‘I am a socialist, perhaps even an anarchist. I believe in the people. I have faith in science’ she told a journalist, not quite measuring the repercussions of her words in her milieu. Her husband was too smitten to object to his wife’s politics but his family was not impressed. De Noailles was also too weak a character to react when his ‘Red Countess’ fell in love with the ultra-conservative and nationalist novelist and politician Maurice Barrès. Their politics could not have been more opposed and yet, for the two writers, it was love at first sight.
For de Noailles, who dreamt of a political career to distract himself from his wife’s infidelity, his crushing defeat at the municipal elections in Paris in 1906 put a definite end to his hopes. He had to swallow them hard: his wife’s lover was victorious at the same elections but in a different quartier of the French capital. After seven years of public humiliation, de Noailles finally left his wife, and then so did Barrès. Anna’s all-consuming passion had worn them out.
Anna de Noailles, still young and beautiful, kept feverishly writing, being published, enjoying success and arriving late at dinners where she was the centre of attention, expected as she was now to perform; to simply be Anna. Every artist wanted to draw her, paint her, sculpt her. She accepted Rodin’s invitation to his studio at Rue de l’Université. She wanted to meet the genius and observe him at work. His manners, however, did not please Anna – too much of ‘a peasant’, she wrote in a letter to Barrès. The countess found the son of a policeman rough and uncouth. He also smelt of Burgundy wine and his studio was too cold. So cold in fact that she reluctantly, or not, let him heat up her small feet in his enormous hands. She also let him pass his hands through her hair. Rodin liked her poetry and found her attractive; he had always enjoyed the company of intelligent and creative women. While he started working with clay for a bust of Anna de Noailles, he asked her to recite some poetry. She chose Les Charmettes, a poem she had written for her former lover Barrès:
Religieuse pâmoison ! Mon cœur, de douceur va se fender. Je pousse votre porte, j’entre, Voici l’air de votre maison.
Religious ecstasy! My heart, from softness will break. I push your door, I let myself in, Here I breathe the air of your home.
‘Your face has the shape of primitive Athenas,’ Rodin told the poetess. Despite her apparent dislike of him, she returned four times to pose. She did not like the result. ‘My nose is too long!’ she told the sculptor. Like a spoiled child, she demanded he did it all over again. Rodin refused. When the Metropolitan Museum of Art in New York chose it for a retrospective of Rodin’s works, she insisted it shouldn’t bear her name. Her bust was exhibited as ‘Madame X.’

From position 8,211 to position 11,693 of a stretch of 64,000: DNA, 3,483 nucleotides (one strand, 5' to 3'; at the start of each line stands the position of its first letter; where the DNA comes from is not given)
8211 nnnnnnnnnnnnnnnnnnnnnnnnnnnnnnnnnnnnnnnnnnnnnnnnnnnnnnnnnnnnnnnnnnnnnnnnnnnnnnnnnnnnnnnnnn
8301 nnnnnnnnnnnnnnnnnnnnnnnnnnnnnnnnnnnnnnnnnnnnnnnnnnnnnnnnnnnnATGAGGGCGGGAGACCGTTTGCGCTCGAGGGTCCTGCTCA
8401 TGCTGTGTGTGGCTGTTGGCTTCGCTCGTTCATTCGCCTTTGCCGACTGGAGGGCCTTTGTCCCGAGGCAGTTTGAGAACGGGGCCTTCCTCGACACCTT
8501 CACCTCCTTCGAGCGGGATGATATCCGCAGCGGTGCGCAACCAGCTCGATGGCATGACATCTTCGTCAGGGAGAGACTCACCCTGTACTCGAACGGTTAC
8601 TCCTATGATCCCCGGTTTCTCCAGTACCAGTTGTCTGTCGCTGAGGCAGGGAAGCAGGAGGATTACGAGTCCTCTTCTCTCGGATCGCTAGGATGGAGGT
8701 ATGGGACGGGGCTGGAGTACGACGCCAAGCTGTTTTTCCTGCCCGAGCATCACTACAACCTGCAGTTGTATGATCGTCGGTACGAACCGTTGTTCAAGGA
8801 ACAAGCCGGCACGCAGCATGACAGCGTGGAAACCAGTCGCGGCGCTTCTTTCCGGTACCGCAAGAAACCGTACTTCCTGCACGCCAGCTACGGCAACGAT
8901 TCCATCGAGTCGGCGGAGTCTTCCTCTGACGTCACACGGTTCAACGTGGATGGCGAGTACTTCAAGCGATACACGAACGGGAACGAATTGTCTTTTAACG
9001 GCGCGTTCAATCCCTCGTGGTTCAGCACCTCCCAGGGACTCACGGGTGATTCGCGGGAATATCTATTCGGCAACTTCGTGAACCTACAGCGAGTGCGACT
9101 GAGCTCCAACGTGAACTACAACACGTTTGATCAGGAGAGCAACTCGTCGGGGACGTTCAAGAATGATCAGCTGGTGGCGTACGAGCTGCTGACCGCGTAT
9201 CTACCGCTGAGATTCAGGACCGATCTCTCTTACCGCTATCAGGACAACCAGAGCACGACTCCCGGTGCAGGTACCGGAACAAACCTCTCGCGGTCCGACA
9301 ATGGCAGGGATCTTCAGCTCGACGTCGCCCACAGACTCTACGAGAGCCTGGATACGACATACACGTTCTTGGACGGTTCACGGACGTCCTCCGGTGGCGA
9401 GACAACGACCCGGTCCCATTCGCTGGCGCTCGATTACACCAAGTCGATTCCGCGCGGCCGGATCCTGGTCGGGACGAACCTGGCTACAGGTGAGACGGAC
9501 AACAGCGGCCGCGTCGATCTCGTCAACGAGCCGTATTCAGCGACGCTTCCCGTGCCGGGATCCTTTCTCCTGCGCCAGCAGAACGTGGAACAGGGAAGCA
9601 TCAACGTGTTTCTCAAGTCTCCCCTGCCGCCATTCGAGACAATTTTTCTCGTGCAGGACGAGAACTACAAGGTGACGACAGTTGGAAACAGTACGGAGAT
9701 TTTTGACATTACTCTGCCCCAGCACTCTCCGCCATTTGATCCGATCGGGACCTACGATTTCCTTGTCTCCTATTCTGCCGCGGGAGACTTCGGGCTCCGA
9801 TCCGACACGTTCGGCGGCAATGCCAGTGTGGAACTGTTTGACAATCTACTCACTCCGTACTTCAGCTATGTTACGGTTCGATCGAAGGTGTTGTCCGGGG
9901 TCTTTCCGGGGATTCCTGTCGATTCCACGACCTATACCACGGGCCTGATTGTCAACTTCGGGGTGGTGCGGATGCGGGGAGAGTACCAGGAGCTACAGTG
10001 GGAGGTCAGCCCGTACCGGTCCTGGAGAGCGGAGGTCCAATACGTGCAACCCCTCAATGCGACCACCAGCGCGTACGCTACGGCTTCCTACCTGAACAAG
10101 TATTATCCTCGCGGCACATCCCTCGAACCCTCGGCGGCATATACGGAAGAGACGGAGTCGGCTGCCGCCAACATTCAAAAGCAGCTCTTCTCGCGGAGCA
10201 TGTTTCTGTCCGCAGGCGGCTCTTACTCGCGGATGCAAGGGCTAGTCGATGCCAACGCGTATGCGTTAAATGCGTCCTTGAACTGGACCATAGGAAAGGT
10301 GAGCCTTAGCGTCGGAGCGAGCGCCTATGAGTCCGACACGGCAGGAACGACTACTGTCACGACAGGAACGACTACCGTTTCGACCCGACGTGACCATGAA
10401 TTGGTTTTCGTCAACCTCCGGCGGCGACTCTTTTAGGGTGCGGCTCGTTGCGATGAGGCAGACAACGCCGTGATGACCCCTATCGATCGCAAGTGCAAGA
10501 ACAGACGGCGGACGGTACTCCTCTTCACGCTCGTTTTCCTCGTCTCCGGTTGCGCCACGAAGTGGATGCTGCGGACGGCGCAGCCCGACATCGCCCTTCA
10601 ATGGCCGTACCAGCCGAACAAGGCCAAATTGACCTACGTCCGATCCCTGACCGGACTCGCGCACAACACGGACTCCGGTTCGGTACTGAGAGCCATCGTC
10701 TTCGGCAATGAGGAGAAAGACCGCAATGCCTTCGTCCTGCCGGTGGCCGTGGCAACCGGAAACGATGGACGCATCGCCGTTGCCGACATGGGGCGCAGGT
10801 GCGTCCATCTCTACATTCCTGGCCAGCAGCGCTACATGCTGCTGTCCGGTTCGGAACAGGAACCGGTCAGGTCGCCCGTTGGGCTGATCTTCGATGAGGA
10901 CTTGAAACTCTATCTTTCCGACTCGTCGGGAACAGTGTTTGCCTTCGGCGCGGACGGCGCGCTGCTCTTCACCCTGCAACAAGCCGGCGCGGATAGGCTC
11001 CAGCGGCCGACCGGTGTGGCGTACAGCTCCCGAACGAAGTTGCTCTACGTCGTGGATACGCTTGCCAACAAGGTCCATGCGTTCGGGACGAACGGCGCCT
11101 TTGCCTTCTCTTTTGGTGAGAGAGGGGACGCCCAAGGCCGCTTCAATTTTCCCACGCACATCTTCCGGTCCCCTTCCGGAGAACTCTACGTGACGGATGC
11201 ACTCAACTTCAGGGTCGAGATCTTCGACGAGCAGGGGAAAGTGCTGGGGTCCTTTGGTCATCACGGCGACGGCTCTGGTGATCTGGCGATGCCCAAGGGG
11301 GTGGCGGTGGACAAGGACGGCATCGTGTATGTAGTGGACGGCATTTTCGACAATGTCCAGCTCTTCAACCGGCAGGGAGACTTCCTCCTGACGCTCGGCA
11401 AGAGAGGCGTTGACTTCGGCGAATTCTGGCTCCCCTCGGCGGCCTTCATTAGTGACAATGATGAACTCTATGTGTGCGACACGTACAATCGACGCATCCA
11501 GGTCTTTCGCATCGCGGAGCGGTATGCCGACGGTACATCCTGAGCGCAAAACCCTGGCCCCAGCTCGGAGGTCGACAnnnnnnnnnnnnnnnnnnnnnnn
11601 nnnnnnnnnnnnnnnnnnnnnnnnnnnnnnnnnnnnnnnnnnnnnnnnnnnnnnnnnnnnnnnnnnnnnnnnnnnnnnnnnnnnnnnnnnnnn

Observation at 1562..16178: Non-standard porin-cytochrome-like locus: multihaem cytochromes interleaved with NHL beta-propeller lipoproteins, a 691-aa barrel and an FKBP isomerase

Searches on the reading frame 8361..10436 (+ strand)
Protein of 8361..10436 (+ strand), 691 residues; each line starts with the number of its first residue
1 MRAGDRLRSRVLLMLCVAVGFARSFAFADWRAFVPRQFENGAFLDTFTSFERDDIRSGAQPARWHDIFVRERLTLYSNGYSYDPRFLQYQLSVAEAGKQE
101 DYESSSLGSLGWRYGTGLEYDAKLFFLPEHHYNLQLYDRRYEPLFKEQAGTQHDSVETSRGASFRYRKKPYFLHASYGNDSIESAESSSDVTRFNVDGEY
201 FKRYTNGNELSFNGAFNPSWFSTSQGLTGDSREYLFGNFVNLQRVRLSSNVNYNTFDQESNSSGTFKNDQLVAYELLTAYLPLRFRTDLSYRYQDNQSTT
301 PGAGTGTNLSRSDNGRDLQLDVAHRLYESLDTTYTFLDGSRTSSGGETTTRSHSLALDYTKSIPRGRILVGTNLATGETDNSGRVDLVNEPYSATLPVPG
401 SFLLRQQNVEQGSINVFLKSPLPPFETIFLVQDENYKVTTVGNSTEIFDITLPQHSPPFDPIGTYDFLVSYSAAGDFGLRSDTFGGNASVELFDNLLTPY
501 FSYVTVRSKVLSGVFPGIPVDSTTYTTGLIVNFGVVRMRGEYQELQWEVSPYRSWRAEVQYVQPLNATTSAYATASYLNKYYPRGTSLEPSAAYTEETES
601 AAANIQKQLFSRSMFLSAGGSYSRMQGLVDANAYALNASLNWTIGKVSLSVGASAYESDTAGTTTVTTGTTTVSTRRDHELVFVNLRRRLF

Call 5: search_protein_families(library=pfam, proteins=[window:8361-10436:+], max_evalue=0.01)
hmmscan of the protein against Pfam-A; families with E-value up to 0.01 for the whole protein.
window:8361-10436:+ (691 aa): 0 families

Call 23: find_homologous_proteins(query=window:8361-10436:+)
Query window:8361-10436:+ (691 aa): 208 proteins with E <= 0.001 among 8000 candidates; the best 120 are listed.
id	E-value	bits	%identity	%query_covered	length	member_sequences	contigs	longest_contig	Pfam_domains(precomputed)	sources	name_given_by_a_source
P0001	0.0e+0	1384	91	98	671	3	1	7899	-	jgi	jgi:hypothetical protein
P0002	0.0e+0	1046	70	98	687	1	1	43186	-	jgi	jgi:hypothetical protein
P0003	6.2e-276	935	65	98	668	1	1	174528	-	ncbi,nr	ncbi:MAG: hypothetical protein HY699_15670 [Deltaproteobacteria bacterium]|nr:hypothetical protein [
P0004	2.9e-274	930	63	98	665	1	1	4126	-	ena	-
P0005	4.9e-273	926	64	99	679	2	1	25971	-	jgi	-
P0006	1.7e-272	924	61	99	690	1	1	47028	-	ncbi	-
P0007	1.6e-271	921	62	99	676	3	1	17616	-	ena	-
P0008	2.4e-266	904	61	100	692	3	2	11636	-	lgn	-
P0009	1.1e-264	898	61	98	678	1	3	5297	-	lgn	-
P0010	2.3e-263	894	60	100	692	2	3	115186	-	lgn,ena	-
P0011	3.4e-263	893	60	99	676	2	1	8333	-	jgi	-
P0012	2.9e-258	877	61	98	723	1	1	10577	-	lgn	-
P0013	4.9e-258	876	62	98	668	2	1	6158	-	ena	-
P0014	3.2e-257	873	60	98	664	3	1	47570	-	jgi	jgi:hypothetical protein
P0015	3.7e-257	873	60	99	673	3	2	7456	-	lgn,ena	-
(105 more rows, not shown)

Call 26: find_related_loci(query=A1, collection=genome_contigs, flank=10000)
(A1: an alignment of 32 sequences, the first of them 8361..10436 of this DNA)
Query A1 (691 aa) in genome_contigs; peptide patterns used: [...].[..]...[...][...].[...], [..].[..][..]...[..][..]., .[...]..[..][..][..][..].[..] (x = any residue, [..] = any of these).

Anna kept on fascinating whoever approached her. ‘Anna de Noailles speaks with such prodigious volubility that it is impossible to take notes,’ wrote André Gide in his diary, on 20 January 1910. ‘Sentences rush to her lips, crashing there; she utters three, perhaps four sentences at once. It makes a savoury compote of ideas, feelings, and images, a tutti-frutti accompanied with hand and arm gestures, not to mention her eyes. (…) It is impossible not to be completely charmed by this extraordinary poetess with so much sang-froid and such an effervescent brain.’
Anna de Noailles seemed to hold a special appeal for a younger generation of poets and writers such as Jean Cocteau, Paul Valéry and Colette. They wrote to her, lavishing her with compliments and praise; they all fought for her attention and friendship. However, behind her back, some of them mocked and imitated her in Paris’s salons. Prisoner of the character she had built, she was also trapped in passionate and tragic love affairs which in turn fuelled her writing. Her life became a vicious circle. She began leaving behind her a trail of distraught young lovers, from the author of Cyrano of Bergerac, Edmond Rostand, to Maurice Barrès’s own nephew who took his own life when he realised she was playing with him just to get back at his uncle. Before killing himself, he left her a note: ‘Je me tue. Je vous ai follement aimée. Merci.’ (‘I kill myself. I have loved you madly. Thank you’).
She was exhausted, wearing herself out with prodigious writing, heightened emotions, tragic love affairs, and pain killers. She died in 1933, age 56. Yet she achieved much, not just as a socialite but as a literary pioneer. Anna de Noailles lived fast, loved and worked hard. No wonder France has given her name to so many schools at home and French lycées abroad.